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The Irish connection

 
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Late Doors
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PostPosted: Thu Mar 16, 2017 8:17 am    Post subject: The Irish connection  Reply with quote

Like Leeds Huddersfield has a good Irish heritage culture and the council organised a bit of a walk around town last Sunday examining various significant landmarks. Very interesting. Taking the time of the first waves of immigration around 1800 to present day university led migration. There was the Textile industry, agriculture, canals railway and the various building booms along with Motorway that attracted vast numbers particularly from the Connemara area. Towns seem to attract migrants from a particular area of another country. I understand Leeds has a Mayo connection but Huddersfield is very much a Connemara /Galway connection. The walk ended with a film about the Connemara connection in the Irish center and although amateurishly made it was interesting. Particularly for us as MrsDs parents are from Lettermore that seems to be the epicenter of Connemara migration to Huddersfield and a good connection remains particularly with the Galic football.

People used to walk from Galway to Dublin, get the ferry to Liverpool and some even walked from Liverpool to Huddersfield. Most came by train though and the first stop was the Olde Hatte pub, for so long the Irish social center outside the clubs in town. It acted as a kind of Job agency and accommodation center. MrsD's Dad used to take on people and house them or find them other places. For years he was a main lad amongst the community and I knew who he was even before I met MrsD. Really really nice bloke even when he was the oldest bouncer in town at the Irish league .

MrsD told a few stories of her upbringing that made the guide laugh and I chipped in with a couple of tales about my second generation friends. I didn't know though that her mum used to tell her and her sisters to say they were from Galway not Connemara so people didn't think you were thick though . She can get away with that though

The tour guide said a couple of times that Huddersfield was known as a great place for Irish immigrants, always welcoming, no prejudice and easy integration. I've heard the same said from Caribbean immigrants as well. That makes me very proud about the ol' place. I've never had a bad experience with either community, only great ones.
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Cutsyke
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PostPosted: Thu Mar 16, 2017 1:46 pm    Post subject: Reply with quote

The maddest Irishmen I know are from Connemara. Interesting that Huddersfield, so close to Leeds but drawing on different counties.

There's Irish on both sides of my family though patents are both born in Leeds. Over here people with heritage like that would call themselves Irish, me, I'm a Yorkshireman.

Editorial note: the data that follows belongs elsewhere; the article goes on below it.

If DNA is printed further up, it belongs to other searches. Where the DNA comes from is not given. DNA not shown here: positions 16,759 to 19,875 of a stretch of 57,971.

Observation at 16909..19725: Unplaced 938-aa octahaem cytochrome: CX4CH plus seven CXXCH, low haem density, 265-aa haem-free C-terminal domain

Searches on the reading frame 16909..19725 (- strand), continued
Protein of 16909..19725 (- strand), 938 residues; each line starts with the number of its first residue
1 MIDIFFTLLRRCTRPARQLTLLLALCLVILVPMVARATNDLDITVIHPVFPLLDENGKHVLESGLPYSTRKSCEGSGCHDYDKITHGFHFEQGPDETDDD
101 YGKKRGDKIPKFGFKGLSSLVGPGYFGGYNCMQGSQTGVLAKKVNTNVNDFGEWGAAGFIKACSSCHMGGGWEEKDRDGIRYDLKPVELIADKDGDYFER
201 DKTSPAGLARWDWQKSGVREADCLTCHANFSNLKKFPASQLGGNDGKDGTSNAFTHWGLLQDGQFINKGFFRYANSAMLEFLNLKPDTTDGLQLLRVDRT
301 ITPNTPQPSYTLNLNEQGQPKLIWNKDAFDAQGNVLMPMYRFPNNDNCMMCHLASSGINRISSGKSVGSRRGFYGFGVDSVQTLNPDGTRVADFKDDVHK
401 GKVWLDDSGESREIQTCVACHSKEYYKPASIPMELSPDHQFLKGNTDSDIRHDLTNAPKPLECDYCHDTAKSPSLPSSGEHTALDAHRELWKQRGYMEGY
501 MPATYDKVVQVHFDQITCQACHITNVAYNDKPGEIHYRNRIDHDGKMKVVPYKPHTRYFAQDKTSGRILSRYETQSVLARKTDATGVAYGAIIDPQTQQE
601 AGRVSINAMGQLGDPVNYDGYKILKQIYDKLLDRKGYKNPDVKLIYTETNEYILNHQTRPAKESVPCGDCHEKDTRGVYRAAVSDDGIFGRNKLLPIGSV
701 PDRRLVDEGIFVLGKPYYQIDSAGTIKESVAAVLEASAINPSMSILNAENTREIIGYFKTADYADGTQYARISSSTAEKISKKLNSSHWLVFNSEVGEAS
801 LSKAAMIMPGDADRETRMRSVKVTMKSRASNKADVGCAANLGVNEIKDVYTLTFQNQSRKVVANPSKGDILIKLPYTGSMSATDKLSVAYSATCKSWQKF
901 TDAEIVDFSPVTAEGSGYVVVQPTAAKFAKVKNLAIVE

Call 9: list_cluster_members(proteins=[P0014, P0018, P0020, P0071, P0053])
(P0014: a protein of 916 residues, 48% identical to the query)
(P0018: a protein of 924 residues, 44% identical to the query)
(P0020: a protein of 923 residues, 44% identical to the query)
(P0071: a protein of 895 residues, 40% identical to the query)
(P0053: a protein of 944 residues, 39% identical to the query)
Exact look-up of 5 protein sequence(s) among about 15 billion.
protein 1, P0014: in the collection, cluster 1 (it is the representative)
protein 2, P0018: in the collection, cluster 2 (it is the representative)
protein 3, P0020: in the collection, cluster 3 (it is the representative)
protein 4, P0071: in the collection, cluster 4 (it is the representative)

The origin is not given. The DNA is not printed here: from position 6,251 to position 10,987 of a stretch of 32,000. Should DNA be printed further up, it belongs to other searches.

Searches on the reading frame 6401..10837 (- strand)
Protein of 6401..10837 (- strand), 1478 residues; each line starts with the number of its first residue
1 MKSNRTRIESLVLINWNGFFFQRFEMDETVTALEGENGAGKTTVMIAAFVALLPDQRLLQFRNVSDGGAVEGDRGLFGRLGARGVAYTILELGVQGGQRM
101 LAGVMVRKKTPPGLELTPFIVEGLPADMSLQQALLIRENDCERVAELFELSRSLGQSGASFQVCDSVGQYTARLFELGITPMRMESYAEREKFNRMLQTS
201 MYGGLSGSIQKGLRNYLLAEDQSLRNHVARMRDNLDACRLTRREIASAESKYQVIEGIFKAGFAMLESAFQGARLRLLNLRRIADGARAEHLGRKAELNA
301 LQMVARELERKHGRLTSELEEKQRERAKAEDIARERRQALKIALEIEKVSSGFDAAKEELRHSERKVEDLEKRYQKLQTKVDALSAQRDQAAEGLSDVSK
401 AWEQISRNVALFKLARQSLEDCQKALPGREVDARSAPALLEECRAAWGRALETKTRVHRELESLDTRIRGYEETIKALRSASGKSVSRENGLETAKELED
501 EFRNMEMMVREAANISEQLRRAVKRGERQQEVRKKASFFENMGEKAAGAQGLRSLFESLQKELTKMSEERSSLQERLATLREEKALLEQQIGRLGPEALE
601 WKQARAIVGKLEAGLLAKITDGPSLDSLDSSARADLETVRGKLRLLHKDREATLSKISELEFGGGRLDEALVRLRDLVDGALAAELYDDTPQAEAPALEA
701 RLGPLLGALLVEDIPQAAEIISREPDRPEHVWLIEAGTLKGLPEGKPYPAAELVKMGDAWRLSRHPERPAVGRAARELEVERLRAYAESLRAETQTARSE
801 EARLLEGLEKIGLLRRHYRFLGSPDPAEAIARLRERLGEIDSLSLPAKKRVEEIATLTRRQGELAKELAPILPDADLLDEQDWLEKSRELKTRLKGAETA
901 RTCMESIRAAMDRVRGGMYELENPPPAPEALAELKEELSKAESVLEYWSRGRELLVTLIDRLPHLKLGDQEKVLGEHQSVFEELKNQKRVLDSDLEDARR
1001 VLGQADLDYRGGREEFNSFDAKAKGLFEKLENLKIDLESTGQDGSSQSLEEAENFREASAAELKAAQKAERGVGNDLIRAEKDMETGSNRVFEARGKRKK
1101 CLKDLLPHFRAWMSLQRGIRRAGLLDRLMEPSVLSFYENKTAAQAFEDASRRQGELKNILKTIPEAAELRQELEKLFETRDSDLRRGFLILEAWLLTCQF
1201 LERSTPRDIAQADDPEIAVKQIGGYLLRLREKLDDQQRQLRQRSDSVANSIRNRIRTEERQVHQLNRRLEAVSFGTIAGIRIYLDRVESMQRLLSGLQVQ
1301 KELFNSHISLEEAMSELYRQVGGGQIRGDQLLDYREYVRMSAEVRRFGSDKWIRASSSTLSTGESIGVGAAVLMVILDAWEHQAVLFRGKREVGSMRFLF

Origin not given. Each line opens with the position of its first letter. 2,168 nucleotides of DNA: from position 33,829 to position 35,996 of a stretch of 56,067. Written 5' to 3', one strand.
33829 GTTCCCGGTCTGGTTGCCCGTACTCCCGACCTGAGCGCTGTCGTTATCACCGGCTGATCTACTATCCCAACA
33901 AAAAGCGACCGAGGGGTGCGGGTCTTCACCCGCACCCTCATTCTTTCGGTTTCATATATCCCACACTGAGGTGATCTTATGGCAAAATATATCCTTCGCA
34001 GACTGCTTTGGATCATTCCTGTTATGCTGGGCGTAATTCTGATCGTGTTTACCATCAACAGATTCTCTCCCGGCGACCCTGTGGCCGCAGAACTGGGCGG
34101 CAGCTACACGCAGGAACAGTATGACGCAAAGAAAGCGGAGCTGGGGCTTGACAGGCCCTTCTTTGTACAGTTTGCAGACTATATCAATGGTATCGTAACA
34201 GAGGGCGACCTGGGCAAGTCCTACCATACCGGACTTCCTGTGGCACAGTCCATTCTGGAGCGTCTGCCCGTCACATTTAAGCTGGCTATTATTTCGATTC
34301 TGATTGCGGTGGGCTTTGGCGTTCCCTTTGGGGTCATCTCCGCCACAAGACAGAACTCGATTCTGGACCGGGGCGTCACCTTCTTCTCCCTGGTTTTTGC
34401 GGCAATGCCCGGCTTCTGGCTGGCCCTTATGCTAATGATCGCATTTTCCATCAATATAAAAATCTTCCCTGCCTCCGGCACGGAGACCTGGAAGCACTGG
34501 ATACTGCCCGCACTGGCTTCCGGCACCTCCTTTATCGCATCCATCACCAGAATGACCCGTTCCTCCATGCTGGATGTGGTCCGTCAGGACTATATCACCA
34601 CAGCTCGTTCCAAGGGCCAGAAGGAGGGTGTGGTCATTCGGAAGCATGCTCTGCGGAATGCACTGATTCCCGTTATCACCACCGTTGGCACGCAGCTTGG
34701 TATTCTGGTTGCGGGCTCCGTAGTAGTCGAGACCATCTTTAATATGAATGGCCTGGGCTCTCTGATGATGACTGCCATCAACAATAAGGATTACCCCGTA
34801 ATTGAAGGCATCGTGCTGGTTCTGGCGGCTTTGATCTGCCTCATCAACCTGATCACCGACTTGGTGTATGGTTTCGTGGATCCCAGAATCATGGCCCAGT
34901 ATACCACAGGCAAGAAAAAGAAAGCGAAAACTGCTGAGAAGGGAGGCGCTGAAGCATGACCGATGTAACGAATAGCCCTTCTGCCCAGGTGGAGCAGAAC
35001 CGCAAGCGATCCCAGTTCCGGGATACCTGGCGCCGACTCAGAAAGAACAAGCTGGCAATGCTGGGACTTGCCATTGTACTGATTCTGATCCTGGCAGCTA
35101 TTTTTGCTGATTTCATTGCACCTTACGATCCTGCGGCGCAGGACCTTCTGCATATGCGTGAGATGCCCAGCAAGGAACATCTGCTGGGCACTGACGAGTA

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Late Doors
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PostPosted: Thu Mar 16, 2017 2:08 pm    Post subject: Reply with quote

aye, Like MrsD's and her siblings although proud of teh Irish familly are all thoroughly English/Yorkshire as are most of my second gen mates. A few went the full on Harp thing Cletic/ireland kind of thing. Interesting that her mother didnt bother at all with "being Irish" but her Dad was full on till the day he past away. Yet to me, she was the most Irish, if that doesnt seem too..err Irish
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PostPosted: Sun Apr 09, 2017 12:19 pm    Post subject: Reply with quote

One thing i did forget to mention about the walk was a little bit on the temperance movement that the lad struggled to convince us that the Irish immigrants embraced by taken the pledge and not drink alcohol. Many eyebrows were raised amongst the group as we all contemplated the many Irishmen who have enhanced my and there lives. I haven't met a single one who has p!edged to do anything about the drink other than enjoy it.Maybe a tad too much in some cases but ......
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PostPosted: Mon Apr 10, 2017 8:00 am    Post subject: Reply with quote

Late Doors wrote:
One thing i did forget to mention about the walk was a little bit on the temperance movement that the lad struggled to convince us that the Irish immigrants embraced by taken the pledge and not drink alcohol. Many eyebrows were raised amongst the group as we all contemplated the many Irishmen who have enhanced my and there lives. I haven't met a single one who has p!edged to do anything about the drink other than enjoy it.Maybe a tad too much in some cases but ......
Irish men signing the pledge is not that uncommon. The temperance movement was popular during the 19th century. Hard to believe, I know, but I think even some of my forebears did.

Britain's last remaining temperance bar, Fitzpatrick's in Rawtenstall, was part of a chain built up by a family from Ireland.
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PostPosted: Tue Apr 11, 2017 7:05 am    Post subject: Reply with quote

Wow, did not know that. Any kind of pub still open these days is an achievement